Wednesday, April 23, 2014

Home Magazine Best places to work

Best places to work

Features - Cover Story, Industry News

An inside look at how landscapers build great companies, reward their teams and attract top talent.

Lyndsey Frey | September 13, 2012

Need top talent? Get your own house in order and they’ll come to you. The best way to find good employees is to make your company a place that, first off, rewards the good people you already have so they stick around. And two, it attracts top talent from across the industry. From well-oiled recruiting programs to a rabid focus on safety to ample bonuses and incentives, landscape contractors have a lot of options when it comes to building an attractive place to work. Here’s how the best ones do it.


Favorable attraction

Noon Turf Care lures the high-end talent it needs to grow to the next level by offering a competitive salary and benefits package.

What was once a roadblock for Noon Turf Care in attracting and retaining talent has become its most prized possession. When the company incorporated in 2002, it was small and nimble with a growing customer base, but it couldn’t attract the top talent it needed to take its business to the next level.

But once Noon implemented competitive salaries, an attractive bonus structure and a strong benefits package, potential candidates started turning their heads. Though Noon Turf Care is still a small, privately owned business in the industry – 30 full-time employees and 20 seasonal – it has leveled the playing field to compete with the big players.

“Some of the guys bounce from company to company and they really haven’t found their place, but the ones we’ve gotten, they’ve found a place with us,” says Stephanie Lee, CFO, who handles the majority of the company’s administrative and human resources responsibilities.

Noon, a lawn care company in the Hudson, Mass., area, puts its money where its mouth is. The company pays its technicians for their experience. Techs new to the industry with little-to-no experience are starting at $15 an hour and the experienced technicians can make up to $20-plus per hour.

On top of these competitive salaries, employees earn bonuses. Noon’s bonus schedule is based on production. Technicians are given weekly and monthly goals, and they receive 10 percent commission above them.

“One thing we tell everybody when we hire them – this is not just another job. We’re looking to build and grow and we want people that are going to help us get there,” Lee says. “We’re not just a place where you’re just a number; we really want the people to make a difference.”

In addition to health, dental and vision insurance, Noon provides an employee assistance program, life insurance and long-term disability.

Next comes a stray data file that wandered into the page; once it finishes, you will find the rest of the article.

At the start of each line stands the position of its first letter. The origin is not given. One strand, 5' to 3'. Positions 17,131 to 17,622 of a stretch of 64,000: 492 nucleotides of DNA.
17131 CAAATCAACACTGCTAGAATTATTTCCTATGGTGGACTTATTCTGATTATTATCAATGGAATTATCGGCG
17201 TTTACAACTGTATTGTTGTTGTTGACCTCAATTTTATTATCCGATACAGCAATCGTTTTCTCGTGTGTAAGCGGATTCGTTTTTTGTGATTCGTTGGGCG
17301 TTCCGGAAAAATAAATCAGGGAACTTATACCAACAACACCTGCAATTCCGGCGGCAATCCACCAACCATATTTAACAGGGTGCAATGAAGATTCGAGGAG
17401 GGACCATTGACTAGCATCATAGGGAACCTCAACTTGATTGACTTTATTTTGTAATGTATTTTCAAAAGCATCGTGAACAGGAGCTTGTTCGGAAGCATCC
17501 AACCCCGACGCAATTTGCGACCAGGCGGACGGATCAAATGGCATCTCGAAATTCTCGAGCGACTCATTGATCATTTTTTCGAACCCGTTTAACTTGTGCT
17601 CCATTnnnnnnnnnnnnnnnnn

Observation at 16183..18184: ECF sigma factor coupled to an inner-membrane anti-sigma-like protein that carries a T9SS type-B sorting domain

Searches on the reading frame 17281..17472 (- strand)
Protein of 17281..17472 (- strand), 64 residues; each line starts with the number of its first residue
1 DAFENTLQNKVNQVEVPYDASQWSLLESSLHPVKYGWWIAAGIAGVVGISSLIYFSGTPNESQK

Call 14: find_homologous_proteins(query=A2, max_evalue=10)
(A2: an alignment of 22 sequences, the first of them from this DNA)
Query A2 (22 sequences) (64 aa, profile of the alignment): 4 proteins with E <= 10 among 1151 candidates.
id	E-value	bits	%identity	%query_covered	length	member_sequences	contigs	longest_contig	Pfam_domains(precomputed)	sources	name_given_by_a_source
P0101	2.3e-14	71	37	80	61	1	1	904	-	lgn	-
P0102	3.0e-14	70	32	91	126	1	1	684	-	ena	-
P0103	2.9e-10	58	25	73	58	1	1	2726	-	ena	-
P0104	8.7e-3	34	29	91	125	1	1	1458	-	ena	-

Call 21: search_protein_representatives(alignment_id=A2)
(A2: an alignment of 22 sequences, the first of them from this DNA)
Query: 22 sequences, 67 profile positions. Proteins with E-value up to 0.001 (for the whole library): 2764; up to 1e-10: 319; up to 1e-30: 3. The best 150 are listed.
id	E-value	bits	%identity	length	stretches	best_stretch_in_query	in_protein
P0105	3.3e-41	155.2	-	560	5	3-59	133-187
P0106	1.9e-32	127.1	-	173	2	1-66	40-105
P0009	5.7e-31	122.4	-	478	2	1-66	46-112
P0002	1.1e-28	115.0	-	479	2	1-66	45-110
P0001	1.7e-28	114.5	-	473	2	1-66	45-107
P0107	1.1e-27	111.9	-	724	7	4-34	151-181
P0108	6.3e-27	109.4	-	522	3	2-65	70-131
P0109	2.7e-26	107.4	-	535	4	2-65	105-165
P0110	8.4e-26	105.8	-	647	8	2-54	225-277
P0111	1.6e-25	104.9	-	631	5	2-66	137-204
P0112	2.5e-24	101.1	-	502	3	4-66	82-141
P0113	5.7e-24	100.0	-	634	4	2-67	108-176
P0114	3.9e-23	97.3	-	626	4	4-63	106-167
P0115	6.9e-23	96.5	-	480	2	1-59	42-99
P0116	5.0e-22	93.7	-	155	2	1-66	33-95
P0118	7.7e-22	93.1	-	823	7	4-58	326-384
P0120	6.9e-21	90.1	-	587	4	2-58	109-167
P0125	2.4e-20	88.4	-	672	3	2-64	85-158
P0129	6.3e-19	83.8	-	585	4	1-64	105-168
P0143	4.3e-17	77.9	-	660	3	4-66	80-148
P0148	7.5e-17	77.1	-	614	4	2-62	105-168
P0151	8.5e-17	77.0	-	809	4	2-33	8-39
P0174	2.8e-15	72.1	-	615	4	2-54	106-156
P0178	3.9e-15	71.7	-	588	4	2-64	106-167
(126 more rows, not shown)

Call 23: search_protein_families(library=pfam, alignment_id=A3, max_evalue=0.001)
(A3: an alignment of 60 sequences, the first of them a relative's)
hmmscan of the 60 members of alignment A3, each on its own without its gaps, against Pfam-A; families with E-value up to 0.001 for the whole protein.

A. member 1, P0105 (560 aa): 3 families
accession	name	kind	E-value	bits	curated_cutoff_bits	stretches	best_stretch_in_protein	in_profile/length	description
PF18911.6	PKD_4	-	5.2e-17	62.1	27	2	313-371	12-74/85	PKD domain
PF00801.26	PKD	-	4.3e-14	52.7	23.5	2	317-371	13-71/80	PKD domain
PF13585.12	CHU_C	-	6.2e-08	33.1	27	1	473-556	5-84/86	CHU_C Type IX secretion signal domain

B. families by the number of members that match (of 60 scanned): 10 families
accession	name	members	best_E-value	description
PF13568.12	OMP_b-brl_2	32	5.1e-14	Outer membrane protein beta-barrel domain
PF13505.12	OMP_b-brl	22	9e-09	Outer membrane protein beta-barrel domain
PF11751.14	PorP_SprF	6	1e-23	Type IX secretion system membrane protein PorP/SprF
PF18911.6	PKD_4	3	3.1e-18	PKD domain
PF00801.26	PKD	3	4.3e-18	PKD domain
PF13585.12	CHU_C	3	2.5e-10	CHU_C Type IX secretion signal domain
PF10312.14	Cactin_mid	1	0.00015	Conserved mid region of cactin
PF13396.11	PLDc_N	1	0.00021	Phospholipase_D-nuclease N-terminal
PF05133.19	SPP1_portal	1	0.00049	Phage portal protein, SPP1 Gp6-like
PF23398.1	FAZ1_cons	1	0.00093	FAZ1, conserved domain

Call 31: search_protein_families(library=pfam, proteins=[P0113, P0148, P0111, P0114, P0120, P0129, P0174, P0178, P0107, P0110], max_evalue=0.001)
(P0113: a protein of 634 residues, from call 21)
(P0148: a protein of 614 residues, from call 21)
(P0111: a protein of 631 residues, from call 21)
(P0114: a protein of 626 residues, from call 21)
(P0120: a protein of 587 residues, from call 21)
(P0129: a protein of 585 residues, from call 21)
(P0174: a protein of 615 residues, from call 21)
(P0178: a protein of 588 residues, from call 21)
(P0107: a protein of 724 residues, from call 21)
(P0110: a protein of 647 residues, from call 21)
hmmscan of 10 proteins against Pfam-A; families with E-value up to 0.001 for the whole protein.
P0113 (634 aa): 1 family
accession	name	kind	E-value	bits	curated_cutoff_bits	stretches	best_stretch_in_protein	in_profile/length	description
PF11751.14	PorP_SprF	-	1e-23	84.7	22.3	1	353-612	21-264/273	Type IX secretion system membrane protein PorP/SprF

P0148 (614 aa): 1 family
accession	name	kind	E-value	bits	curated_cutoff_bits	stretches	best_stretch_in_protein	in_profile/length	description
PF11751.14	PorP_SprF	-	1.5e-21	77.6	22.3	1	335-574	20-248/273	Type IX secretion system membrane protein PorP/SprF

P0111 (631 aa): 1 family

What’s more, Noon offers employees a 401k package with an employer match. The company pays 100 percent up to three percent of the employee’s contributed salary, and the company will add one percent more if the employee contributes an additional two percent.

All of these benefits are in addition to paid-time off and holidays.

“They kind of look at us and think this is a small company, and I’ve heard the question, ‘Do you even offer health insurance?’” Lee says. “You can hear the hesitation in their voices. And then we lay it out for them … they’re like, ‘Oh, my God.’”

In the last year alone, Noon has stepped up its benefits package to attract and retain a strong employee base. And, it has paid off. Noon has hired 20 people so far this year, and experienced very little turnover. One hundred percent of their technicians returned this spring, and Noon’s full-time staff’s retention rate is up in the 90 percentile.

“At this point, (talent) is really looking for us,” Lee says. “Our company name has gotten out there and it’s recognizable. People are just looking for something better and I think we can offer that.”

 

An Employee Advantage

Ruppert Landscape puts its employees first, and trusts its managers to reward them early often. The rest seems to take care of itself.

Ruppert Landscape gets creative when it comes to celebrating employees. It’s not something that’s written in an employee handbook, or stated as a company policy managers must follow. Instead, celebrations pop up when recognition is warranted and acknowledgments are customized to directly speak to that employee.

“It’s the belief … that if we take good care of our employees then it’s good for our business,” says Chris Davitt, president of Ruppert Landscape, who started with founder Craig Ruppert in the Ruppert family’s garage when he was just 11 years old. “Our No. 1 thing is training the belief and then it gets lived in different ways and different situations.”